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Policies for computer use


The computing systems in the Department of Computer Science are intended to support its educational and research purposes and to enhance the educational environment. The following is a list of goals that the Department hopes to achieve:

  • To ensure that the computing systems are properly maintained.
  • To ensure that computer system up-time is at a maximum.
  • To announce in advance any down time that is scheduled.
  • To make available state of the art computer systems and software. This is of course subject to available funds and space.
  • To make available suitable stations for those with special needs. This is of course subject to available funds and space.
  • To make the Department's computer systems readily available to our students (see also Policy on Keys).

The hardware in the Department's facilities is the property of the University; the software, and the files of users are intellectual property. All require respect. Therefore, access to the Department's computing facilities is a privilege that can be withdrawn should a user or users abuse the hardware or software or violate the rights and needs of others. It is imperative that your conduct in a computer environment be in accordance with the rights and responsibilities that direct society in general.

Privacy Issues

Users must respect other users' computer files, as these are their own private property. This also includes any University files such as grades, budgets, and research data. Such actions as destroying, altering, copying or simply snooping through the data of other users is a serious breach of ethics and will be treated seriously by the Department.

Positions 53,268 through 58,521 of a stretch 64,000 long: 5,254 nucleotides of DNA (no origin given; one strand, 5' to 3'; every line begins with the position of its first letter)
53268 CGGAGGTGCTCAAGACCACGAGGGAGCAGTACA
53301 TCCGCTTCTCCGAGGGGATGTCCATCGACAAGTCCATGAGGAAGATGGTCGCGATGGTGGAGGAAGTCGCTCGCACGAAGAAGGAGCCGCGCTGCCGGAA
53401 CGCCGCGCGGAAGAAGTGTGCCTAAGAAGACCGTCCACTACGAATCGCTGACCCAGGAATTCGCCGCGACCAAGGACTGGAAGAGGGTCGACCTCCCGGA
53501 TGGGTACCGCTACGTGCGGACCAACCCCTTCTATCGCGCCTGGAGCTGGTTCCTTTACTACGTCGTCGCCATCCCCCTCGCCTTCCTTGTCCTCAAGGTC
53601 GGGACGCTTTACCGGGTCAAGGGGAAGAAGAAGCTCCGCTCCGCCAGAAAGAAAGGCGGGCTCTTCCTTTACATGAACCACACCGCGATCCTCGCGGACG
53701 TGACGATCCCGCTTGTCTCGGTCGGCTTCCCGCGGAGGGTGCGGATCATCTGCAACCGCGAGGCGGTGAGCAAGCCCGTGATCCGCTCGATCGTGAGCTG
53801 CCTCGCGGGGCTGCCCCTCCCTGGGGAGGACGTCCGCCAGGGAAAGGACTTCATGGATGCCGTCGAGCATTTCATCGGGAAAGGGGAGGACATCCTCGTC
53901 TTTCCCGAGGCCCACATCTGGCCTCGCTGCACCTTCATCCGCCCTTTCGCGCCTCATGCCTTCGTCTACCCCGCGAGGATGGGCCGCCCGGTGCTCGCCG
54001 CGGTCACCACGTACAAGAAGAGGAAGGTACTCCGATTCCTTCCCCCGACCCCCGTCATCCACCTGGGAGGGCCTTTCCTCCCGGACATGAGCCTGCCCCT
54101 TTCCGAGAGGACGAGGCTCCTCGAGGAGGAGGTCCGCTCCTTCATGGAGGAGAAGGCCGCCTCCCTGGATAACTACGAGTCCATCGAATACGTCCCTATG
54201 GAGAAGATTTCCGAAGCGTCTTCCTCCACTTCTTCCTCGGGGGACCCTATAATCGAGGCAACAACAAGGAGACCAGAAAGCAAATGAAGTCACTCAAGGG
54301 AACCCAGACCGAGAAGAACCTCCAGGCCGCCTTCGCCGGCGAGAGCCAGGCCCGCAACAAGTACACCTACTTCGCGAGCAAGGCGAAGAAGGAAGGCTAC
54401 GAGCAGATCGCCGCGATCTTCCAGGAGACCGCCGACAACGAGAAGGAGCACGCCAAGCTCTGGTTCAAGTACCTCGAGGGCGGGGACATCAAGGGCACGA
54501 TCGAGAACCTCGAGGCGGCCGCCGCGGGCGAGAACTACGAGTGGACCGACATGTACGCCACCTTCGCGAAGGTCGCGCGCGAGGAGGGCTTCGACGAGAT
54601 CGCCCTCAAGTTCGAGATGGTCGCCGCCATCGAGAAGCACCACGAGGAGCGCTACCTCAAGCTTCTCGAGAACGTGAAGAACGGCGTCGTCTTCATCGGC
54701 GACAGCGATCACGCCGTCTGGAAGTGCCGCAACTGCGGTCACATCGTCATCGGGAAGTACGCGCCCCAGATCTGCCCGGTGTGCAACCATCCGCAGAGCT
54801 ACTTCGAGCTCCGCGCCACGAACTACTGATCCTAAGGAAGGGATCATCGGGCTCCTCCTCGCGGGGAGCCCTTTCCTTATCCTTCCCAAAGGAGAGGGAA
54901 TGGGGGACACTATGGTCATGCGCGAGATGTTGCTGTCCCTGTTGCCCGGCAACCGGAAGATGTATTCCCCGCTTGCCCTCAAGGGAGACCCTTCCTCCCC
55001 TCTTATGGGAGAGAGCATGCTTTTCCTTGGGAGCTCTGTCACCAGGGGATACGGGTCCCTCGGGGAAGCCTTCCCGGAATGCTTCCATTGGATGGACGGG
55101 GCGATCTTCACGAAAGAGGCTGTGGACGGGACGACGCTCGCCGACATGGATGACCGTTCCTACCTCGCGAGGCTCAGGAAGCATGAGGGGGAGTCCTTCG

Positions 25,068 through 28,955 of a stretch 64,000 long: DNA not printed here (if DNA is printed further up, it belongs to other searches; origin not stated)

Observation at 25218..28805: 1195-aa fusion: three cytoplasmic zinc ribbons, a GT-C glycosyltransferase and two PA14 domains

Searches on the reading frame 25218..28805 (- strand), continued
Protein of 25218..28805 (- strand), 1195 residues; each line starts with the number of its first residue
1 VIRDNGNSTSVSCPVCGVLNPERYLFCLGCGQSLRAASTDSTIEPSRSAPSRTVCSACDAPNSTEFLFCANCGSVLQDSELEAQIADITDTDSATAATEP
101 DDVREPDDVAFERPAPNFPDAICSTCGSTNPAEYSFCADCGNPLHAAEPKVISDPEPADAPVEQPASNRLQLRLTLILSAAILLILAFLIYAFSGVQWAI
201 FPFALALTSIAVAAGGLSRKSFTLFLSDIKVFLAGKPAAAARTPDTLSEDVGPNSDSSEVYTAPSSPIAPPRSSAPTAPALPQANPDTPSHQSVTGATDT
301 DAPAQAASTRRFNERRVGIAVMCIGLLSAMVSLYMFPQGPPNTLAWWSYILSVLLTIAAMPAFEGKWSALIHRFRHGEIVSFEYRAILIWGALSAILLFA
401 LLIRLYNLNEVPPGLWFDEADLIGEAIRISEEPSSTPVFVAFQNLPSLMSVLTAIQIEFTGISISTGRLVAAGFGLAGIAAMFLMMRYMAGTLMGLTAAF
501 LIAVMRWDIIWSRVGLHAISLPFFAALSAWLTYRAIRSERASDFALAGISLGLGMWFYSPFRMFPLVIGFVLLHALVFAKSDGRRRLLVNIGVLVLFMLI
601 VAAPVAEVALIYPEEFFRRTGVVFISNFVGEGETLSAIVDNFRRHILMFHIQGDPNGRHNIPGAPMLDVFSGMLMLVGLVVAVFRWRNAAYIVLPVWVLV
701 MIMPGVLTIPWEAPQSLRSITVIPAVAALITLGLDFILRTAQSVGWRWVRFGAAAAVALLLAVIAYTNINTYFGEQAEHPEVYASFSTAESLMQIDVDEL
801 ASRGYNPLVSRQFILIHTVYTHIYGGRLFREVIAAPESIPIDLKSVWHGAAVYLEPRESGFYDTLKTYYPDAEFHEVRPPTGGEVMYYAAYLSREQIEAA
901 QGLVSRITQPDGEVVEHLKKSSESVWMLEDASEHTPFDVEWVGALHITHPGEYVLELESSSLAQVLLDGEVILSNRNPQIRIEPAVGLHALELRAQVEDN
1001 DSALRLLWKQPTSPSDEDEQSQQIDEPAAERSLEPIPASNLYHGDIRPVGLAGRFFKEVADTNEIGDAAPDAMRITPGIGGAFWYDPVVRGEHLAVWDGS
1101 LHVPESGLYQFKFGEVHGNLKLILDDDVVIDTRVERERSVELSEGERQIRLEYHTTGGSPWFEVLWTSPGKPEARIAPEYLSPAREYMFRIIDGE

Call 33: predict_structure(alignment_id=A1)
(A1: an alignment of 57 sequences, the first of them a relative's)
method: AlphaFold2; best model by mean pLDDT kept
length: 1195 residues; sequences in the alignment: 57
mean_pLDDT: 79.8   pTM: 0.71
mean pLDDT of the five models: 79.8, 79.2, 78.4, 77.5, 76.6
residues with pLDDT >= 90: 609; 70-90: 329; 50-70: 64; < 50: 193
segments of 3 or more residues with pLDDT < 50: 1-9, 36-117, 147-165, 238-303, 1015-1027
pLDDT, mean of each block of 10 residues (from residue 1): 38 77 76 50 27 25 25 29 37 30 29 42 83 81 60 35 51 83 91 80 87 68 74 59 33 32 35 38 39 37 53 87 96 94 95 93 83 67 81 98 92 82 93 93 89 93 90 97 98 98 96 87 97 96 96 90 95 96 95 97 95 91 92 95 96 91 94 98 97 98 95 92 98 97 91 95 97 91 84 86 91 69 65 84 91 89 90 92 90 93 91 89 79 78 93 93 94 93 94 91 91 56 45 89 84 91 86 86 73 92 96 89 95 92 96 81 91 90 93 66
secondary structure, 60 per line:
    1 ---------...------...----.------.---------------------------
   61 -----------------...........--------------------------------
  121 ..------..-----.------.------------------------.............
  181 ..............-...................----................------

System Security and Cracking

Threats to the integrity of computer systems and networks can adversely affect the ability of others to effectively accomplish their work. Threats include such activities as trying to obtain access to computer files that are restricted, trying to obtain passwords for other accounts, trying to remove or change restrictions or charges on a computer account, and trying to affect system performance or behaviour. Activities of this nature are serious breaches of ethics, and will be treated seriously by the Department. They may involve disciplinary hearings or criminal charges.

User Codes

As per CCCP's policy on user codes (April 1994), all registered Brock University students will receive a user code on a central system for electronic mail and will have general internet access.

The Department of Computer Science will provide user codes for students registered in the programme. The students will be allocated user code(s) (with the required resources) on appropriate machine(s) as required for completion of the courses in which they are enrolled.

Users are to use only those computer accounts that have been authorized through the normal Department channels. It is unethical to use another user's account. Users are responsible for the use of their own computing accounts. They should maintain secure passwords and take precautions to prevent others from obtaining unauthorized access to their computing resources.